Behind every masterpiece there lies a good brief
A view from Laurence Green

Behind every masterpiece there lies a good brief

Michelangelo wasn't asked to add a lick of paint to the Sistine Chapel and to fill in the cracks, writes Laurence Green.

The past few years in advertising have seen an exponential increase in crap. That’s not some nostalgic agency creative director’s verdict.

The "exponential increase in crap" is the considered conclusion of no less than Marc Pritchard, chief brand officer at Procter & Gamble, the world’s biggest advertiser.

Delivered during his widely reported speech to the Interactive Advertising Bureau last month, his admirably frank verdict went largely unreported as attention focused instead on his damning critique of the digital ecosystem’s measurement standards, value chain and opacity.

While his digital provocations inevitably continue to reverberate, his broader point is in danger of being lost. In fact, Pritchard couched his digital call to arms very deliberately in the context of P&G’s business need: for better advertising, to drive growth.

"Better advertising," he went on to observe, "requires time and money... yet we’re all wasting way too much time and money elsewhere."A heartfelt appeal not just to clean out the stables, then, but to reallocate scarce marketing resource back to delighting the consumer and securing their custom with better work.

It’s a view from the C-suite that surely chimes with the experience of many of us on the advertising shop floor. Our time has been steadily diverted away from the quality of what we do, and its join with business fortunes, towards the pursuit of what Pritchard called "shiny new objects".

This year’s Super Bowl – that traditional crucible of at least some great work – seemed to prove his point. In our eagerness to exploit the new media canvas, we have let slip not just business probity but creative standards also.

"Pritchard’s Stand", then, wasn’t just a heartfelt call for a few industry agents to recalibrate how they do business, but rather an invitation for us all to revisit how we spend our time and money.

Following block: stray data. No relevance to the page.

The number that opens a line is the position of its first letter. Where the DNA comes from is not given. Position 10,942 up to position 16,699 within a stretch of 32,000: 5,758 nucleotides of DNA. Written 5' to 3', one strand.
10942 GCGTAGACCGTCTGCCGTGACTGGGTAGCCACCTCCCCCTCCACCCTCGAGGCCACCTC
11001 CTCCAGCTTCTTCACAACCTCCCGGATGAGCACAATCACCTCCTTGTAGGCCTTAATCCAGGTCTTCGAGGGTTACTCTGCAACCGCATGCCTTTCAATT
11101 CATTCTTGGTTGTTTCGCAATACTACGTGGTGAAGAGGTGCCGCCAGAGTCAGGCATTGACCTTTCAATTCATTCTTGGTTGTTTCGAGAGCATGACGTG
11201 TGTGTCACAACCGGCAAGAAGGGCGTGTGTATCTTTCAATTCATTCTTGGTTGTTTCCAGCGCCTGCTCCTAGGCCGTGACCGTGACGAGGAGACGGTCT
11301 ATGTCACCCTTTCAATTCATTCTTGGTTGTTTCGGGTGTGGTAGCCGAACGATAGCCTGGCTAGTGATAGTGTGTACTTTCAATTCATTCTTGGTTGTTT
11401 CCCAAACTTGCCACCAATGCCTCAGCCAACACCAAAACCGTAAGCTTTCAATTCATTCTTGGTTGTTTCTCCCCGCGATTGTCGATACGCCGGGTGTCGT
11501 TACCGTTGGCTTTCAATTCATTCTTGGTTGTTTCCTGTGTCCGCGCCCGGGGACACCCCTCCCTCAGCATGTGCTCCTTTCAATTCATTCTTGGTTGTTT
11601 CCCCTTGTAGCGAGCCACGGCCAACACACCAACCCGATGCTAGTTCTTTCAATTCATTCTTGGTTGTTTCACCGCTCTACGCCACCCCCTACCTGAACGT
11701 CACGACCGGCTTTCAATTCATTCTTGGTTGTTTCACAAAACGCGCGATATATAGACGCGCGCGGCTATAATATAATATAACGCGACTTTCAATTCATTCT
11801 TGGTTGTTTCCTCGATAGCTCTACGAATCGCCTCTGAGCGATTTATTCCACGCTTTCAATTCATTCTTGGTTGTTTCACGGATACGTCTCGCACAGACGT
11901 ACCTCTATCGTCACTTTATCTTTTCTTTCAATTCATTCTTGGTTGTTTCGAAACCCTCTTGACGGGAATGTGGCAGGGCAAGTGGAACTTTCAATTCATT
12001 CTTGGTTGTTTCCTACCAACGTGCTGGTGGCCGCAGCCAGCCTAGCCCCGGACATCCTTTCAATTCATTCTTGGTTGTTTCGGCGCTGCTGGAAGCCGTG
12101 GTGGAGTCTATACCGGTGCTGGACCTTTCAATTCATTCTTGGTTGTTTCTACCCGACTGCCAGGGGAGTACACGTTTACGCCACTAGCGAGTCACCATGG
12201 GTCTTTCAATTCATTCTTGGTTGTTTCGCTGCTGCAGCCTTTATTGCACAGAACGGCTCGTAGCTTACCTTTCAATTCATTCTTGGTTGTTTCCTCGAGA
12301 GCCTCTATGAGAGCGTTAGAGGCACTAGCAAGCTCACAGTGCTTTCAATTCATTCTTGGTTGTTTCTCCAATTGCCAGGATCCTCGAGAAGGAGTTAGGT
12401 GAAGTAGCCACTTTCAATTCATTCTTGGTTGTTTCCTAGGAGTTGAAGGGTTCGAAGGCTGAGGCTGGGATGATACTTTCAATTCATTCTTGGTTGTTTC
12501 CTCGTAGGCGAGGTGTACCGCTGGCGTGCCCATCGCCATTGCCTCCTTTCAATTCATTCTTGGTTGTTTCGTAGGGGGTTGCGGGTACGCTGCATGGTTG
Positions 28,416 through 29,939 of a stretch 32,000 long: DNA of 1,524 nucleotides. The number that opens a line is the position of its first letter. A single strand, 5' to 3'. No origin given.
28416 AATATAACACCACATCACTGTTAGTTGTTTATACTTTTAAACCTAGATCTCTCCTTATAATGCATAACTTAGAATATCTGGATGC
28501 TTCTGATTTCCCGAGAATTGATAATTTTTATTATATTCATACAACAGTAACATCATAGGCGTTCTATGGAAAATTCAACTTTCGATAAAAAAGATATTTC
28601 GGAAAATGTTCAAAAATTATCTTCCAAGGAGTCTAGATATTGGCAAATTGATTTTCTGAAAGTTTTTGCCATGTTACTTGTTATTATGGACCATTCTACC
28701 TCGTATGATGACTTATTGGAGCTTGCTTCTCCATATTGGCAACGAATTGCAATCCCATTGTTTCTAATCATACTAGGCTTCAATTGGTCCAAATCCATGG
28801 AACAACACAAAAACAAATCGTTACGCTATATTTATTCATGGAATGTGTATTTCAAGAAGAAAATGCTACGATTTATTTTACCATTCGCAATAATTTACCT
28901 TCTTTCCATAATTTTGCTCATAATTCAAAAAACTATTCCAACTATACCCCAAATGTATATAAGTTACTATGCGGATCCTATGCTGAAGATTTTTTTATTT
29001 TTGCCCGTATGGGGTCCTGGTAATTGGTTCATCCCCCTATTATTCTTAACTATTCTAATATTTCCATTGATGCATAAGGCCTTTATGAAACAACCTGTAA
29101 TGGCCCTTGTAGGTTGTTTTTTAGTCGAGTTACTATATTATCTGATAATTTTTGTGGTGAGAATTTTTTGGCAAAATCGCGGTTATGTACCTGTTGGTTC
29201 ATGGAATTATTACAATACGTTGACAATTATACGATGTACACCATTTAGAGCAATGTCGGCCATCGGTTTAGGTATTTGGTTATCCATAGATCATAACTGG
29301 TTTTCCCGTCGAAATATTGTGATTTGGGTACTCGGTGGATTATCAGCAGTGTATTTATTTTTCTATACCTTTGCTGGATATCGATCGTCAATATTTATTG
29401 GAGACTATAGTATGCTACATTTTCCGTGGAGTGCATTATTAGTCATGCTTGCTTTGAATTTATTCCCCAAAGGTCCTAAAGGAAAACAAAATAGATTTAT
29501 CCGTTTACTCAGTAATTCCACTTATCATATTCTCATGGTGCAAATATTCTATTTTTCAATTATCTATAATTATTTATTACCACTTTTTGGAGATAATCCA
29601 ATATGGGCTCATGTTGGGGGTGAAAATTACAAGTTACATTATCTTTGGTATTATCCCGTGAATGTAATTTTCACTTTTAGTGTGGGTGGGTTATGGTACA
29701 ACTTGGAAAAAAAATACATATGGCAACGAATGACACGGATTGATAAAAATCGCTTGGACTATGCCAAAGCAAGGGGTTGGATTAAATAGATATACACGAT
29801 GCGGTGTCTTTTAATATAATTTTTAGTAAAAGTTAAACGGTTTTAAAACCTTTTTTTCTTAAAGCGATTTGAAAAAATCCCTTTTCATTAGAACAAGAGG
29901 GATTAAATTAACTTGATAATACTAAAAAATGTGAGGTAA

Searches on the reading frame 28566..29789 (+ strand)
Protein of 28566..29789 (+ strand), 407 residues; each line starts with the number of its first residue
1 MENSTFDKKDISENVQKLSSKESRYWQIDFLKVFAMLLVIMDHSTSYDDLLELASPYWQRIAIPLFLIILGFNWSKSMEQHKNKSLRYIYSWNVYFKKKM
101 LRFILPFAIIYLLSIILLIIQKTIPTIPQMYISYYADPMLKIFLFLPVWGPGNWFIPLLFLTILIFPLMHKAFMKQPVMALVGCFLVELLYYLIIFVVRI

So, where to begin in this quest for better work that works? Let’s start, perhaps, at the start, by reminding ourselves of the importance and power of great briefing. Yes, boring old briefing. The document and conversation that starts with our desired outcomes and works backwards from there.

It’s my contention that briefing is one of the links in the better advertising chain that has suffered most from Pritchard’s "digital drift" – the flow of time and money away from the time-honoured task of strategic interrogation and creative origination.

Overwhelmed by possibilities, new formats and media firsts, too many of today’s briefs have become to-do lists rather than setting out well-considered and galvanising business and brand challenges. They lay out all the pipework our ideas must flow through but fail to turn the creative tap on. For all the talk of purpose, "where?" has steadily displaced "why?" as the prime mover of too many briefs.

Good advertising, as Frank Lowe was fond of saying, costs you no more than bad advertising. Good briefing, it seems to me, is even more of a business no-brainer. It not only improves your effectiveness odds but actually saves time and money along the way, for both brand owner and agency. (The reverse, of course, is also true.)

Better briefs make advertising development more efficient as well as more effective. Less obviously, perhaps, audiences also win from better briefing practice, if only because the advertising we ask them to consume is more likely to speak to their needs or wants if we contemplate these properly in advance.

That, in turn, makes it more likely that any media intermediary is less likely to suffer the collateral damage of poorly planned advertising "inventory".

As my first boss famously observed, Michelangelo’s brief for the Sistine Chapel was not to paint the ceiling nor to cover its terrible cracks – technically correct as both may have been. In fact, Michelangelo was asked by Pope Julius II to "paint our ceiling for the greater glory of God and as an inspiration and lesson to his people".

I haven’t done the precise ROI calculation but, 500 years later, I suspect that ceiling is still paying back. A brief is not a to-do list. It’s the wellspring of better advertising, and that’s in everybody’s interest.

Laurence Green is a founding partner at 101.

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